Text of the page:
// Set blank signature contents that will tell the prepare step to embed zeroes as the signature contents in the prepared document.
                .signatureContents(BlankSignatureContents())
                .build()

            // Step 1 — We prepare the form field for signing.
            prepareFormFieldForSigningAsync(prepareSignatureOptions)
                .andThen(Completable.defer {
                    // Here our PDF stored at `tempFile` is already prepared and ready for signing.

                    // Step 2 — Here we create the actual signature we want to embed.
                    val (signatureContents, signatureFormField) = prepareSignature(tempFile, signerOptions)
                    // Step 3 — We embed the signature and write the signed file to the initially specified destination.
                    embedSignatureInFormFieldAsync(signatureFormField, signatureContents, signerOptions.destination)
                })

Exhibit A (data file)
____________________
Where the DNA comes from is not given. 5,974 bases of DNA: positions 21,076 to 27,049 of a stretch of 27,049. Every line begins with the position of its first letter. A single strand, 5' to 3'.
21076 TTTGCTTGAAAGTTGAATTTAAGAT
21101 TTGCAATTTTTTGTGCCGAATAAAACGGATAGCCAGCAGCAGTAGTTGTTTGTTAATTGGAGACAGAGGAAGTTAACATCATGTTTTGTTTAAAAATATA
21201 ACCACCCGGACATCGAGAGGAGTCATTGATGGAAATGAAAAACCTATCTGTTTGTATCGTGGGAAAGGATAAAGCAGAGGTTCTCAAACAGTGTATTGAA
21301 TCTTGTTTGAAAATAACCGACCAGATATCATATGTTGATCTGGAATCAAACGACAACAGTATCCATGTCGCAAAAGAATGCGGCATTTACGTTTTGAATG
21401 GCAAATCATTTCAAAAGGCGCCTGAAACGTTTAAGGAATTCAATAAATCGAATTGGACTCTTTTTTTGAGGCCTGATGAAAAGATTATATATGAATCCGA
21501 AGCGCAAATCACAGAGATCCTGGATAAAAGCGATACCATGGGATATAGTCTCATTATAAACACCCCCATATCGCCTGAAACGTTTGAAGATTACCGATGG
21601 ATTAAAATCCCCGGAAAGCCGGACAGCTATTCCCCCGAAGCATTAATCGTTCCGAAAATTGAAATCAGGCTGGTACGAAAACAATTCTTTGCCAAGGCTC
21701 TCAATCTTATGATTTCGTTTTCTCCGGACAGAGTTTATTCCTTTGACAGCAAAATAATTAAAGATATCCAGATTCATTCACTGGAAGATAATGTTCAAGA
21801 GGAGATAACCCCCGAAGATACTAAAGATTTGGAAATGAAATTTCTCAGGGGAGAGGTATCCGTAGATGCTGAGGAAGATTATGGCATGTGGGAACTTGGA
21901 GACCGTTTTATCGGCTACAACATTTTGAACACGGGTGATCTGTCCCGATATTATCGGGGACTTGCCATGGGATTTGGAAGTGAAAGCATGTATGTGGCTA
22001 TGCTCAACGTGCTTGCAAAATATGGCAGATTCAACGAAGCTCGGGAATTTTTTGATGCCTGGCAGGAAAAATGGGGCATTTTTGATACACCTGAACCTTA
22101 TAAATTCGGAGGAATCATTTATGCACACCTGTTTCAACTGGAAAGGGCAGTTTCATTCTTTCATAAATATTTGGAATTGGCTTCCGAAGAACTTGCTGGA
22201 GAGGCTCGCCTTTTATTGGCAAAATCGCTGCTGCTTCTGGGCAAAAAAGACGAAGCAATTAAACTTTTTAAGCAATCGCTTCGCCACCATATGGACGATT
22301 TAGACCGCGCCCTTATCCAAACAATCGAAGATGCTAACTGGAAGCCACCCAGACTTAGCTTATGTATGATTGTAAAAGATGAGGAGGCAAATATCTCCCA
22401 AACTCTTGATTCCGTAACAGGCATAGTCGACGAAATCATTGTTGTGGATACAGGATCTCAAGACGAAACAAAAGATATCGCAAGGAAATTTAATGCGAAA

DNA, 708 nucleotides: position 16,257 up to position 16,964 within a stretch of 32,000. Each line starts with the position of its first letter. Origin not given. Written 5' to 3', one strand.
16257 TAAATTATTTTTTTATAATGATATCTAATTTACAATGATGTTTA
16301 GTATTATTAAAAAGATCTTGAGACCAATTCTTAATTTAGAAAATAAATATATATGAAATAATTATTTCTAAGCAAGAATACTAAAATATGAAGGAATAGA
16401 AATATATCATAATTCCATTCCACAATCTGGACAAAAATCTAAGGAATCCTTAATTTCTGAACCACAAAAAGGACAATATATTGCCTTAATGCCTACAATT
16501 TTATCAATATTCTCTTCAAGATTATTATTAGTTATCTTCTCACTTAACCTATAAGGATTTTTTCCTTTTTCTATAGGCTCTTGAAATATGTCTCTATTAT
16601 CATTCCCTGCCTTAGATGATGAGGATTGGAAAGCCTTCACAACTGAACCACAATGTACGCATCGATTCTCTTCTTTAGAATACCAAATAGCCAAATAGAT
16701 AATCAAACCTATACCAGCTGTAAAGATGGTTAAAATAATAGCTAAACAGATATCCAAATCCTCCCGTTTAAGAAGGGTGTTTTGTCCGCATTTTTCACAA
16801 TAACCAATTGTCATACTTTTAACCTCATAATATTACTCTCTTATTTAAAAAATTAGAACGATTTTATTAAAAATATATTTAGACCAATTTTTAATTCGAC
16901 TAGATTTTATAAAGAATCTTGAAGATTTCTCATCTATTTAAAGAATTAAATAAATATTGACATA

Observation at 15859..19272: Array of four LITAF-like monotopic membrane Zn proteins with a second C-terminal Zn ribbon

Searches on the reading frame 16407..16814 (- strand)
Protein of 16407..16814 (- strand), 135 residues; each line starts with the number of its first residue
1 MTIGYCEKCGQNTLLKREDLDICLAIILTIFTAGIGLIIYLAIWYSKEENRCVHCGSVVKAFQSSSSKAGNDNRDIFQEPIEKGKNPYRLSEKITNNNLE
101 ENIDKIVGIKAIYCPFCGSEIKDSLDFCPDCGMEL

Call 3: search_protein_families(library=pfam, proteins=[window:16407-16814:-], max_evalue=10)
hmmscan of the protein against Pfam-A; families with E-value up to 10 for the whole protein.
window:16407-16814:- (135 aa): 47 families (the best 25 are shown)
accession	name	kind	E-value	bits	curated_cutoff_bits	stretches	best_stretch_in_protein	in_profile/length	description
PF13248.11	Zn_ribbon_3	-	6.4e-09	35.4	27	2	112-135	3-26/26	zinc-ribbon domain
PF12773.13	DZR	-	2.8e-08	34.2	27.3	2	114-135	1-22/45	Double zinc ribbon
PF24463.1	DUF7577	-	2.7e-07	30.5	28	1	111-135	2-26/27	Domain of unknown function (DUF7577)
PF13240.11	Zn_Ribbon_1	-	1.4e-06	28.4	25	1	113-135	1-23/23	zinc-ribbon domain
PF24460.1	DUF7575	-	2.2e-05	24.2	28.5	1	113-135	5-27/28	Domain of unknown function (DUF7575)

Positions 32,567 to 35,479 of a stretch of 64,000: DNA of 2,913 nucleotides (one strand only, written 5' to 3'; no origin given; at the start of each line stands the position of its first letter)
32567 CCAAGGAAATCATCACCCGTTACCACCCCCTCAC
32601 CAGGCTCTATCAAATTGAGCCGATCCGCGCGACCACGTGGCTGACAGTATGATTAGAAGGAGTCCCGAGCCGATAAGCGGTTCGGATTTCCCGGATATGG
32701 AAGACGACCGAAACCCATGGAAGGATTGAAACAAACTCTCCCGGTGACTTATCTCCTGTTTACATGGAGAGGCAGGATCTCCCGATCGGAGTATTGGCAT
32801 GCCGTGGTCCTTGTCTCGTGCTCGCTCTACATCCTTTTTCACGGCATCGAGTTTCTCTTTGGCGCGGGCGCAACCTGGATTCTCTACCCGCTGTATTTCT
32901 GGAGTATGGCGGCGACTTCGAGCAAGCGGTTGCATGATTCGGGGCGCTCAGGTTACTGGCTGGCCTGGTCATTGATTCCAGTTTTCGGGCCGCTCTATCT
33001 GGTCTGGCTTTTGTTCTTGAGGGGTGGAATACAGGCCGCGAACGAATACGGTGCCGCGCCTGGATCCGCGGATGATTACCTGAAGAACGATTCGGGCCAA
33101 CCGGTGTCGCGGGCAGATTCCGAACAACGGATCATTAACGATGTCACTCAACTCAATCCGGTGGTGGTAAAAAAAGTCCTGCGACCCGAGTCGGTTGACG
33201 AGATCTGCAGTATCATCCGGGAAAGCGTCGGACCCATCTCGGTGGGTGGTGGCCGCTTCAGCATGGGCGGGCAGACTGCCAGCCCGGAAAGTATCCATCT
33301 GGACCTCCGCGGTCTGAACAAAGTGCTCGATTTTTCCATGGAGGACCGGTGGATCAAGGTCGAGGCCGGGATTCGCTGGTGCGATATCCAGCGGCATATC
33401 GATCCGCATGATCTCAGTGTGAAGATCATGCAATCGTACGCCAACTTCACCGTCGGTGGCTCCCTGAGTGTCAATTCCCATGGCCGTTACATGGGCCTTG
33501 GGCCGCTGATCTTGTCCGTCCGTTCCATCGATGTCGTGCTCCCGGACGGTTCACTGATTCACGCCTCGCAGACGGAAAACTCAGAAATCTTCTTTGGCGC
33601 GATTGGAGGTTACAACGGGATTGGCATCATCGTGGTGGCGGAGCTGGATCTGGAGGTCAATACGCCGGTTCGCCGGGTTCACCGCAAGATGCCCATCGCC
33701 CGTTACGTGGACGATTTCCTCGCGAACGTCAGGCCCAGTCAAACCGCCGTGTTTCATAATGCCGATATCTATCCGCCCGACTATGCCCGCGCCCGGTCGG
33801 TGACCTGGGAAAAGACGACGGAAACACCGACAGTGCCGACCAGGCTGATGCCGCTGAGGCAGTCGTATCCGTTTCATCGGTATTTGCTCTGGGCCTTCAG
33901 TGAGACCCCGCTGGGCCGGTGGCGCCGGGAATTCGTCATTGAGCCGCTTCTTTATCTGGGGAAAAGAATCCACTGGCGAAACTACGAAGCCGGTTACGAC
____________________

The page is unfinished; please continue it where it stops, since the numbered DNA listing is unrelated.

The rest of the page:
}
    }
}

This takes care of the first step. We now have a PDF ready to be digitally signed. Note that we used BlankSignatureContents since we need to zero out the area where the signature will be placed before we can sign it.

Creating the PKCS#7 Signature

Now that everything is ready, we can move on to the next step: actually creating a digital signature. Depending on your exact requirements, doing this ranges from fairly simple all the way to quite complicated. For now though, let’s get some of the boilerplate work out of the way and implement our prepareSignature() method:

private fun prepareSignature(preparedFile: File, signerOptions: SignerOptions): Pair<SignatureContents, SignatureFormField> {
    // Open the prepared document.
    val pdfDocument = PdfDocumentLoader.openDocument(context, Uri.fromFile(preparedFile))

    // Retrieve the form field that should be signed. Its signature contents are already prefilled with zeroes after the preparation step.
    val formField = pdfDocument.formProvider.getFormFieldWithFullyQualifiedName(signerOptions.signatureFormField.fullyQualifiedName)